Mong Palatino

blogging about the philippine left and southeast asian politics since 2004


@mongster is a manila-based activist, former philippine legislator, and blogger/analyst of asia-pacific affairs.

Philippine President Rodrigo Duterte’s foreign policy pronouncements have spurred intense interest and debates abroad, but few are commenting about his economic agenda.

Right or wrong, Duterte has chosen to define the first year of his presidency by pursuing his so-called ‘War on Drugs’ and declaring a “separation” from the United States, an old ally and former colonial ruler of the Philippines.

Some analysts are worried that Duterte’s controversial policies and rants could scare away investors and hamper the growth of the local economy. For some critics of the government, there are already disturbing indicators such as the depreciation of the peso’s value and reported losses in the stock market. They believe these troubles could be a negative impact of the government’s misguided priorities.

In summary, ‘Dutertenomics’ reaffirms the economic reforms initiated by the Aquino government. The country’s big business groups are generally happy with it, but not Duterte’s leftist allies. Nevertheless, Duterte’s posturing as a nationalist and socialist means there is still opportunity to push for alternative policies that could potentially overhaul the country’s economic profile in the next few years.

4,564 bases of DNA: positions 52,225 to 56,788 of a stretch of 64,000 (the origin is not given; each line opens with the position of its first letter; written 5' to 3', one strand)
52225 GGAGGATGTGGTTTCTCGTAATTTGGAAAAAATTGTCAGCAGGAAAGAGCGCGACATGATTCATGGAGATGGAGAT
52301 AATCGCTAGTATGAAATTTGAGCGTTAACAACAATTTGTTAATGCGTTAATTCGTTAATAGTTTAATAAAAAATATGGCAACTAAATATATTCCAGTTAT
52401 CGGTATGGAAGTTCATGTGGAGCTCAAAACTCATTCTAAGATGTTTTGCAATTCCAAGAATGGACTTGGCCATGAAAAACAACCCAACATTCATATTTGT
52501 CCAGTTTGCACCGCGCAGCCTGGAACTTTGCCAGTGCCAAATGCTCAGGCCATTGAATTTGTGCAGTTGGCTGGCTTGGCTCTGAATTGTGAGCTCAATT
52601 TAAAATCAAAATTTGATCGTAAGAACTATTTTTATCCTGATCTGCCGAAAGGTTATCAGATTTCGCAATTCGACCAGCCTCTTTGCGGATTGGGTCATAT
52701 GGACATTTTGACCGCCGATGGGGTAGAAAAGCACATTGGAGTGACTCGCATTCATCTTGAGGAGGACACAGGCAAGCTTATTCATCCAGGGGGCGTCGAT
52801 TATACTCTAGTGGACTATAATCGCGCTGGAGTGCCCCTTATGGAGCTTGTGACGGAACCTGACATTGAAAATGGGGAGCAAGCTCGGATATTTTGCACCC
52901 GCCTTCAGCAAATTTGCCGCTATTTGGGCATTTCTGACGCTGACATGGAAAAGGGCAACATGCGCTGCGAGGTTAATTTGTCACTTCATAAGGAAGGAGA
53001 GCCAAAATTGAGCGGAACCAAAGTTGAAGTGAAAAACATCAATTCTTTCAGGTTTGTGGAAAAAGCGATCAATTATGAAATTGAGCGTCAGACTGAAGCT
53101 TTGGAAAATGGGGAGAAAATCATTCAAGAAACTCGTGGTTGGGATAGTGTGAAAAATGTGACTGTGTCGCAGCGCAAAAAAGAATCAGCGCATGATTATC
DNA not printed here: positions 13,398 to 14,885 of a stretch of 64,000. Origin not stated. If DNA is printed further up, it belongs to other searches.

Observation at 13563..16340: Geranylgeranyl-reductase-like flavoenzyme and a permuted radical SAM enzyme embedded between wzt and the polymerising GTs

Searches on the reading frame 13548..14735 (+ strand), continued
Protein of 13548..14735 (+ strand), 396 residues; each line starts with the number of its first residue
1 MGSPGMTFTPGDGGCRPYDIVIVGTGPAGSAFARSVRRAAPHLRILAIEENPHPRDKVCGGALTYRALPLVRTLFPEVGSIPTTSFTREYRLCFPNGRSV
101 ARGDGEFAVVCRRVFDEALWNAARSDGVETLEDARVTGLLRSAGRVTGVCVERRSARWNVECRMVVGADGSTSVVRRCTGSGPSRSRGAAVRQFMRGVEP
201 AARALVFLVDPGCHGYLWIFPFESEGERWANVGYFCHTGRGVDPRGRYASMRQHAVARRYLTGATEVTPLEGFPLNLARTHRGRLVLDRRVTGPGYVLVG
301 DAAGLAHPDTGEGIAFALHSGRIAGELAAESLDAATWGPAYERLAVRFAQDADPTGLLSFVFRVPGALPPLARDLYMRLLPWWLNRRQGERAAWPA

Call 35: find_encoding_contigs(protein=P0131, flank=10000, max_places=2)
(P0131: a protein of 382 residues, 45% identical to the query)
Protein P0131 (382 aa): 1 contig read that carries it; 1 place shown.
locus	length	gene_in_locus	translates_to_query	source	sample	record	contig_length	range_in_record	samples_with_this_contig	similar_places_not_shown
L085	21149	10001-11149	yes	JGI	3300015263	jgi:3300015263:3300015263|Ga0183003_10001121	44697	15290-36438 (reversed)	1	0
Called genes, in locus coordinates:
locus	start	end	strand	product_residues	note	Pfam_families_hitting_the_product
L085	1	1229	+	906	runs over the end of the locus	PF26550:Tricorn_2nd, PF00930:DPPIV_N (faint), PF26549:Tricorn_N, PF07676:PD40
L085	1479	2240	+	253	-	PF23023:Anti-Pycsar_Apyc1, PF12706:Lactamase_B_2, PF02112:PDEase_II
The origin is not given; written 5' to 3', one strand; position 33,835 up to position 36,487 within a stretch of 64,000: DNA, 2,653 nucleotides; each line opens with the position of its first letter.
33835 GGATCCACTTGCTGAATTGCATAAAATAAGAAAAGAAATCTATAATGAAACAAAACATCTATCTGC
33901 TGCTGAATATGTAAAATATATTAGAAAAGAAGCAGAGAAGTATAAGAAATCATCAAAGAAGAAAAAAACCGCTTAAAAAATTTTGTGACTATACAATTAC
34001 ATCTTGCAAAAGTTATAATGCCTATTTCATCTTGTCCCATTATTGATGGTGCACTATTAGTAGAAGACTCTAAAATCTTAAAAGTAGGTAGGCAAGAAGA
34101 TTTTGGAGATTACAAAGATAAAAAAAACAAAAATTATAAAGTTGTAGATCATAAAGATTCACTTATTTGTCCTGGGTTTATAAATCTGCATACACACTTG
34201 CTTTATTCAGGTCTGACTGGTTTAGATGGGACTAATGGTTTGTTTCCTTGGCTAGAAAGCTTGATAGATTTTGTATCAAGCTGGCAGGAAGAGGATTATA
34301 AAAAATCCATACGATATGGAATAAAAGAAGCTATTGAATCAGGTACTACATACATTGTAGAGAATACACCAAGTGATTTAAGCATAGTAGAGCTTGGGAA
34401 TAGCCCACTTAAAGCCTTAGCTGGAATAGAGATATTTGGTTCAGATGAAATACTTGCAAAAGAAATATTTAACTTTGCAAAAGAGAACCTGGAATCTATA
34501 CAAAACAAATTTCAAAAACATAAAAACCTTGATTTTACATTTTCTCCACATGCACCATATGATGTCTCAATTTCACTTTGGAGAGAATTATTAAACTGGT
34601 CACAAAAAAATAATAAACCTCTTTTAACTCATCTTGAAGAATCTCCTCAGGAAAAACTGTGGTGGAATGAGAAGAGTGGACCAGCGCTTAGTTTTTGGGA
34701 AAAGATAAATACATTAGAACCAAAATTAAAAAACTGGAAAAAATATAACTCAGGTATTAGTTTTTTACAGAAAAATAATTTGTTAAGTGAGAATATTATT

Read more at The Diplomat

Progress in the Philippine Peace Process Under Duterte

The second round of the peace talks between the government of Philippine President Rodrigo Duterte and the communist-led National Democratic Front (NDF) ended with both parties agreeing on the framework and outline of the proposed agreements on socioeconomic reforms, political and constitutional reforms, and the end of hostilities and disposition of forces. The negotiations were conducted in Norway.

Duterte’s tirades against the United States are unprecedented in Philippine history. But Duterte became an instant inspiration for those who wanted the Philippines to rethink its close ties with its former colonial master. Deliberate or not, Duterte’s nationalist outburst also enhanced the prospects of achieving peace with communist rebels.

Duterte’s human rights record is an international embarrassment. But if he wants something positive to highlight in his first 100 days in the presidential palace, he can mention the peace process. So far, he has already outperformed his immediate predecessors in terms of achieving a semblance of peace in the Philippines.

Read more at The Diplomat

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